If you do purchase one or more bottles at Opus One, check out our article on getting your wines home safely.

Social Proof

Throughout the years, we’ve been sending friends and colleagues to this winery.  Most enjoy the experience, as do many online reviewers. Like us, the positive reviews highlight a serene tasting environment, knowledgeable staff, a relaxed pace, great views, and attentive but not pushy service.  

Most negative reviews of Opus One are on the topic of price and the winery not accommodating children and pets.  Also, some visitors prefer ‘warm’ country-cozy ambiance or the rustic elegance they experience at some other wineries. This winery’s ambiance is much more ‘cool’ and Neo Classical, true to the intention of combining European traditions with California wine.  There is only one style of wine to taste here, and some are disappointed in that as well.


We’ve visited 100 wineries in Napa Valley in the past 10 years, and as such, we’re able to provide recommendations for other wineries in the area should you find the price too high or you are simply not able to get in for a tasting.   

Wineries that allow children

Wineries that specialize in Bordeaux-style blends:

Other Cult Cabs:

Conclusions on Opus One Winery

If you like serene tastings and savoring one wine for 30 minutes or more, go here - you won’t regret it.  Also go if you just want to see what all the fuss is about. We do recommend going during the off-season or in the morning hours before the crowds descend.  We’ve never felt pressured to purchase wines after the tastings.  

If you are looking for a boisterous experience that never gets too serious about wine, don’t go here.  Don’t go here if you are looking for a glass of "cheap" wine or a bar-like experience.

If you are wanting to partake in a library tasting or a cellar tour, contact the winery and check when these tastings will be available again following construction.  


How to Check Wine When You Fly

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KnowWines has flown with wine bottles, beer bombers, liquor, and wine cases domestically (US) and internationally since 2000. Out of about 1000 bottles, we’ve had only one small beer bottle break! Here we give you the lowdown on 20 years of flying with booze (on any budget!).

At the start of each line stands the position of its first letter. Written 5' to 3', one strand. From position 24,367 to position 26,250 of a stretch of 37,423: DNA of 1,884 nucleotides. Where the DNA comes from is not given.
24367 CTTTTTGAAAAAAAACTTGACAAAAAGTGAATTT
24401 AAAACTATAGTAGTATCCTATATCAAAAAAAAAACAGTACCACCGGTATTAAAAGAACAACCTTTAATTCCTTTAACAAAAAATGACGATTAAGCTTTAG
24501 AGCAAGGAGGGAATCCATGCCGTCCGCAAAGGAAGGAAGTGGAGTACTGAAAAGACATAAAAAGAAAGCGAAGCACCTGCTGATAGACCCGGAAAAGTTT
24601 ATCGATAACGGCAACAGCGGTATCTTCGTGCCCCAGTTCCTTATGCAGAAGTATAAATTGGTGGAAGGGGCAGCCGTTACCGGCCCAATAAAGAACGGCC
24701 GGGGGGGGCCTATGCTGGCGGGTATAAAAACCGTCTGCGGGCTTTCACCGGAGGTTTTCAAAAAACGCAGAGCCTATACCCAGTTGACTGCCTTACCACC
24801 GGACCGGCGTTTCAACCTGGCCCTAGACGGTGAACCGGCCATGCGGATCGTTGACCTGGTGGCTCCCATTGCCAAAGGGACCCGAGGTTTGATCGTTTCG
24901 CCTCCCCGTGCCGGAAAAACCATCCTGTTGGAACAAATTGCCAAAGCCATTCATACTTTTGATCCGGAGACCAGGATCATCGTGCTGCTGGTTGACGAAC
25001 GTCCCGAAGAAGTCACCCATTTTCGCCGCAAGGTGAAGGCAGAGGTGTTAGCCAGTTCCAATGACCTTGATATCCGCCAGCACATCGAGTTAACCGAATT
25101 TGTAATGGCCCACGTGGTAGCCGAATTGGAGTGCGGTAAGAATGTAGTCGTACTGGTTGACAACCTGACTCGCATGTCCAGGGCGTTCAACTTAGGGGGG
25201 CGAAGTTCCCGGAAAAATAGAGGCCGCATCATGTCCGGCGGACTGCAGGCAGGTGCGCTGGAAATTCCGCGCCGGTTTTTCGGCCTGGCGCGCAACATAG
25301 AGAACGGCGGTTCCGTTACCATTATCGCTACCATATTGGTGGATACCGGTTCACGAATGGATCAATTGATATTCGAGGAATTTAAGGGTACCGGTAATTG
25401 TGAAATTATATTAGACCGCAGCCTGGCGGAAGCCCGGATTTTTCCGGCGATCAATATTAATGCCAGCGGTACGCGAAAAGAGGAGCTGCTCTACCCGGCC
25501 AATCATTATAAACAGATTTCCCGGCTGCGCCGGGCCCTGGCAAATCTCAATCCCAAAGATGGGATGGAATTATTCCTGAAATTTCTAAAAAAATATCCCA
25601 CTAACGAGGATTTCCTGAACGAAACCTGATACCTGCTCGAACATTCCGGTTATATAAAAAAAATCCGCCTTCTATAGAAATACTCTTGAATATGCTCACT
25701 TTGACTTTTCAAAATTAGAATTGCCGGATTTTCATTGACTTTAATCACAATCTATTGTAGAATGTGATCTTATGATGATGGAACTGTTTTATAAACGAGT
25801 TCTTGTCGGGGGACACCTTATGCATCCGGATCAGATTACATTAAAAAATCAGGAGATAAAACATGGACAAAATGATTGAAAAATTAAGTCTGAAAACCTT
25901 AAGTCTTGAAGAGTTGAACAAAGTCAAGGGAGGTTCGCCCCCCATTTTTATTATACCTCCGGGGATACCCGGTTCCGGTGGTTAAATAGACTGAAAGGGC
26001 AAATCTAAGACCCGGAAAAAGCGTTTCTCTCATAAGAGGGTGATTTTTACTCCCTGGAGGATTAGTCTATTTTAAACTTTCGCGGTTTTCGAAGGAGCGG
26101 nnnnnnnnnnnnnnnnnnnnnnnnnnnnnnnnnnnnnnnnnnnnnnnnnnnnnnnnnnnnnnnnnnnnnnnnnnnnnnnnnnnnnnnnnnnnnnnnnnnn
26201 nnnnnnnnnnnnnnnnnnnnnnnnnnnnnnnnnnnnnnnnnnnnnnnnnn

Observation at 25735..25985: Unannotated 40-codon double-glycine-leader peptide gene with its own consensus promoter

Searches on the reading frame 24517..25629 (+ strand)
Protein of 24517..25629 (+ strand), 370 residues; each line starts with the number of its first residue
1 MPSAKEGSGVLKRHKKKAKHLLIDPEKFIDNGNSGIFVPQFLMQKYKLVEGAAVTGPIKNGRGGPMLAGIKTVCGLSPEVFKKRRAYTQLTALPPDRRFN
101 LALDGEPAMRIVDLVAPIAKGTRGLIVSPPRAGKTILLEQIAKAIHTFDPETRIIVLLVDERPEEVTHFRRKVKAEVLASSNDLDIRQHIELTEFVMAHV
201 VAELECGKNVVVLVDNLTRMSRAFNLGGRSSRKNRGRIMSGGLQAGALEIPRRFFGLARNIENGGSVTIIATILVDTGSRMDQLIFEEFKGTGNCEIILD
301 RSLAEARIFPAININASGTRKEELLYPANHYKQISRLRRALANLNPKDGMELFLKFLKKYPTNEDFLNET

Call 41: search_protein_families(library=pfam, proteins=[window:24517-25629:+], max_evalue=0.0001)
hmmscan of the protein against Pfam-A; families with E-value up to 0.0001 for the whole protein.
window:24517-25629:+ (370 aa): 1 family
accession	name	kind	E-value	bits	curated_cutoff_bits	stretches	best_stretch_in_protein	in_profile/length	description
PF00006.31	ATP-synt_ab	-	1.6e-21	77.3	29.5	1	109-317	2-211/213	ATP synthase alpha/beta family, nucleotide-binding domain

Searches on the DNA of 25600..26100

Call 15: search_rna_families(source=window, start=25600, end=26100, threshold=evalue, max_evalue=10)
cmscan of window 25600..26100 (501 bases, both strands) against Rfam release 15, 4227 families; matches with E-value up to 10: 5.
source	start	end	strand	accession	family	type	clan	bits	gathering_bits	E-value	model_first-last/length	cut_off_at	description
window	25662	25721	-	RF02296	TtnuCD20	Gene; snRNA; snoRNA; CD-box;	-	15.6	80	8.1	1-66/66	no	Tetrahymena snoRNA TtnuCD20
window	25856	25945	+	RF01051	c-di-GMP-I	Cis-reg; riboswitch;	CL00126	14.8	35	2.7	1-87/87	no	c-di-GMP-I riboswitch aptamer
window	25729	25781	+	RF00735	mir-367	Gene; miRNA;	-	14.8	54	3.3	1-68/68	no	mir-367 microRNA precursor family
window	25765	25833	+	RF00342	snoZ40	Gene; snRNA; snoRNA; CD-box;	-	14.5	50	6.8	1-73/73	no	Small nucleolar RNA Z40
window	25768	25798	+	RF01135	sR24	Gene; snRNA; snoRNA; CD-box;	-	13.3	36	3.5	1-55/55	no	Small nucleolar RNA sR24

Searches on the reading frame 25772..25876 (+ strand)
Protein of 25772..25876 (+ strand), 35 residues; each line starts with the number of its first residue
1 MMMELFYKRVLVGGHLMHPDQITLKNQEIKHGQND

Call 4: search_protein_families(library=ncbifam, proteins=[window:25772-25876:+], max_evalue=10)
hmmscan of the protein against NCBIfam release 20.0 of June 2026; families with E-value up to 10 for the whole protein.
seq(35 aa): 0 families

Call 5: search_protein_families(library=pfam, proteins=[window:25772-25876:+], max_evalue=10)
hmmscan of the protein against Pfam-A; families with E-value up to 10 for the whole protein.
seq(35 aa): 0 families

Before we dive in, here are some reasons you might fly with wine:

  • Souvenir from business trip

  • Momento from a vacation

  • Traveling to a location with poor wine selection

  • Moving your household domestically and/or internationally

Planning to Travel with Wine

Before booking your airfare, here are a few things to consider:

  • Traveling one way with wine?  Use stackable luggage to reduce luggage fees.

  • Concerned about luggage weight on return flight? When flying domestically on an economy or premium economy ticket, the luggage weight limit is likely 50 lbs (if you go over this, there are additional fees).  If you are flying business or first class, the baggage allowance is typically 70 lbs per bag. Consider upgrading on your return flight for a larger luggage allowance.

  • Traveling with wine when it is over 70 F at your origin, connection, and destination?  Consider shipping as your wine might get “cooked” on the tarmac.

  • Do wines fly free? Some airlines like Southwest Airlines always have two free checked bags allowance. Other airlines, like Alaska Airlines, have Wines Fly Free promotion for Mileage Plan™ members only. In this promotion, one case (12 bottles) flies free in a cardboard box. Check with your airline for freebies and restrictions!

Start with a Hard-Sided Suitcase

You’ll be placing any wine you’re taking home from your wine country experiences in your checked bag (along with any other liquid over 100 mL or 3.4 ounces). The first step in protecting the wine bottle is the construction of your suitcase.